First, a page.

Simple rules for salt intake

By: Angela Dufour, Feb 14, 2013

I have just been told that I have to lower my blood pressure. What types of salt and how much should I be getting each day?

Decreasing your sodium intake can help with high blood pressure

Decreasing how much sodium you consume can help lower high blood pressure.

Sodium is a mineral found in table salt. Sodium is also combined with other chemicals and added to manufactured foods for a variety of reasons. Research has shown that the less sodium we eat, the lower our blood pressure. About 11% of the sodium we consume is from salt that we add to our food at the table or in our cooking. Twelve per cent is from sodium that naturally occurs in food and our drinking water. Most of the sodium we eat, around 77%, is from processed food and restaurant meals.

Food labels include nutrition facts that list the amount of sodium in a serving. Sodium is measured in milligrams and abbreviated as mg. For a healthy blood pressure, health experts suggest we eat between 1500 and 2300 mg of sodium per day. Check food labels to become more aware of the sodium content in foods. Eating fewer processed foods and more fresh foods is one of the best ways to cut back on sodium.

Salt is mined from dried salt lakes or from the sea. It is mainly a combination of two minerals, 40 per cent sodium and 60 per cent chloride. The recommended limit is to consume no more than 2300 mg of sodium a day to manage or prevent high blood pressure.

Types of salt

  • Table salt is a fine-grained salt that we get from salt mines. It usually contains an anti-caking agent, such as calcium silicate, to keep it free-flowing. In the 1920s, iodine was added to table salt to prevent goiter, which was common in many areas of North America where iodine was very low in the local food supply. Today, iodine deficiency is rare but table salt is still iodized. Table salt is 99 per cent sodium chloride.
  • Sea salt is made by the evaporation of seawater. Sometimes it’s named after the sea it comes from. Gourmet cooks can often tell the difference between varieties of sea salts because of their distinctive qualities, which can give subtle differences to food’s flavour and finish. Unrefined sea salt contains 95-98 per cent sodium chloride and 2-5 per cent trace minerals.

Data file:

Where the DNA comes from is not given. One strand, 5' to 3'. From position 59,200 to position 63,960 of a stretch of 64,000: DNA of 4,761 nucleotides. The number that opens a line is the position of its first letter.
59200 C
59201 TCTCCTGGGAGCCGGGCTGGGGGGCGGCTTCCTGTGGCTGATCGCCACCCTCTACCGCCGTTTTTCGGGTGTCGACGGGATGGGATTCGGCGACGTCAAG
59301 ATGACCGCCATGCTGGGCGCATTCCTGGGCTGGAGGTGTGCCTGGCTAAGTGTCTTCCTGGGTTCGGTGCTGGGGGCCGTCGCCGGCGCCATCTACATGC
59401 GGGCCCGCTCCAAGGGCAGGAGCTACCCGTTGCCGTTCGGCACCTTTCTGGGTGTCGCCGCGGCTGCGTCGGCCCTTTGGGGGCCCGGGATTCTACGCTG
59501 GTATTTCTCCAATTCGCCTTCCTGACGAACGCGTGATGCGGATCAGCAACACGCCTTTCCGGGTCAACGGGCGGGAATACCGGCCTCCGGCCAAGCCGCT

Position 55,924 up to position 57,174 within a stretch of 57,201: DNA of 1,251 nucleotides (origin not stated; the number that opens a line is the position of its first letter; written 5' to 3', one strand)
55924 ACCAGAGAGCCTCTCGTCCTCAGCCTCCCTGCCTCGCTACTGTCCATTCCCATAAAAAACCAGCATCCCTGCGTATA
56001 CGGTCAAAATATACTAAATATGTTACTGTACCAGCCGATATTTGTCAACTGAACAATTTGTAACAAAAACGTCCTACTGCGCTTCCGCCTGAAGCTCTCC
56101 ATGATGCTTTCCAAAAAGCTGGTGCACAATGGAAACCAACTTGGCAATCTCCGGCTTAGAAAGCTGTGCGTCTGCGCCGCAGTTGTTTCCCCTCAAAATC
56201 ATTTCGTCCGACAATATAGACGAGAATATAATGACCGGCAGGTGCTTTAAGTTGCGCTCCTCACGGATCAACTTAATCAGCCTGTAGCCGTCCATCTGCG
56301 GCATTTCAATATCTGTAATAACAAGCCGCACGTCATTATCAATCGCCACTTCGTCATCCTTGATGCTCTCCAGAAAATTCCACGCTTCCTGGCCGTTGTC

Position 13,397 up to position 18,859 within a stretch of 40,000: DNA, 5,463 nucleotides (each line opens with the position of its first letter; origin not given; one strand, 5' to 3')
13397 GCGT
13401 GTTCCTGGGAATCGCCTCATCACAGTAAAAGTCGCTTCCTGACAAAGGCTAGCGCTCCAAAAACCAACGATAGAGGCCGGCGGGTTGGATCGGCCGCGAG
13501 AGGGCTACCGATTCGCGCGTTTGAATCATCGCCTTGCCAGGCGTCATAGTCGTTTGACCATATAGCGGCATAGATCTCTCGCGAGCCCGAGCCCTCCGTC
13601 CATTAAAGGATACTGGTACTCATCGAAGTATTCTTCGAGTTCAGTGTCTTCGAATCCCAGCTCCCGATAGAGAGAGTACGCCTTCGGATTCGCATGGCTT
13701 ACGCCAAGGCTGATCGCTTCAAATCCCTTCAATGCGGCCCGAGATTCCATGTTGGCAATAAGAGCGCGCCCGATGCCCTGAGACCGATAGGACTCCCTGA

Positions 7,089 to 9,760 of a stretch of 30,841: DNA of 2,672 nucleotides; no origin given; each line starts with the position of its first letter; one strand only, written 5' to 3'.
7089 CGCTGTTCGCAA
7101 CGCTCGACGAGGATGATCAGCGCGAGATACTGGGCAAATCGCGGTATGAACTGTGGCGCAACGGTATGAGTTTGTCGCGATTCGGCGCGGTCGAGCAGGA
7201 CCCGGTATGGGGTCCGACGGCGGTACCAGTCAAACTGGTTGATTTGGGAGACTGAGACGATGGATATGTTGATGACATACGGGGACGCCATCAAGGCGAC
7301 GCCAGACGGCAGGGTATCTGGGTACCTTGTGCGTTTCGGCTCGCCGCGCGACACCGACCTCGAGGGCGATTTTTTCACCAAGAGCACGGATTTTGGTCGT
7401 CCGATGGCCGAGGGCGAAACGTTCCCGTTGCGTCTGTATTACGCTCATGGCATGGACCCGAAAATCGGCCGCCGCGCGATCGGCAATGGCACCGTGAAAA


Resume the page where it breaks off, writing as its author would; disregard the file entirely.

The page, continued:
• Kosher salt is basically table salt but contains no additives and has a coarse grain. It is used to prepare meat according to Jewish dietary regulations.
  • Pickling salt is used for brines to make pickled foods. It is fine-grained like table salt, but doesn’t contain iodine or anti-caking ingredients, which would make the brine cloudy.

All the above salts contain about 2300 mg of sodium per teaspoon.

Salt-free seasoning blends are alternative ways to flavour food. They are a mixture of flavourful dried herbs and spices that don’t contain sodium chloride.

Salt substitutes replace some or all of the sodium in salt with another mineral such as potassium or magnesium. Potassium chloride is a common salt substitute.

Sodium deficiency is rare, since sodium is a natural ingredient in many of the foods you eat. Manufactured foods often contain salt and many sodium-containing additives. Limiting your intake of salt and sodium can benefit your health, especially if you are over 45 years old or of African descent. All “salts” contain sodium and can potentially increase your blood pressure.

You can adapt to a less salty taste in your food by gradually decreasing the salt in your cooking and at the table. Enhance the flavour of your food with a dash or sprinkle of lemon juice, garlic, herbs, spices, wine or vinegar. Experiment with a variety of salt-free seasoning blends. Salt substitutes can replace table salt but often taste bitter and aren’t recommended for people on a potassium-restricted diet.

Angela C. Dufour, MEd., PDt., IOC Grad Dip Sports Nutr, CFE, is a sports dietitian and owner of Nutrition in Action in Bedford, N.S. Since 1999 Angela has been working as a professional dietitian within the health and sports and foodservice industries in Halifax and abroad. She is also a Regional (Nutrition) Marketing Manager with Compass Group Canada; food services management. Most recently, Angela has worked with Compass Group Canada’s Sport and Leisure and Entertainment Division to assist the culinary and marketing teams with her expertise in Sports Nutrition Food Services to effectively deliver appropriate high performance mass meal service to a variety of athletic groups, including the Canada Summer Games, 2009 in PEI and Molson Canadian Hockey House for the 2010 Vancouver Winter Olympics. Angela’s clientele includes a variety of athletes, coaches, parents, provincial/national and international athletes. She also provides professional education services to the general public including non-athletes, children, adolescents and the elderly. Her services range from one-on-one consults to group packages, including personal diet assessments and analysis. To learn more, visit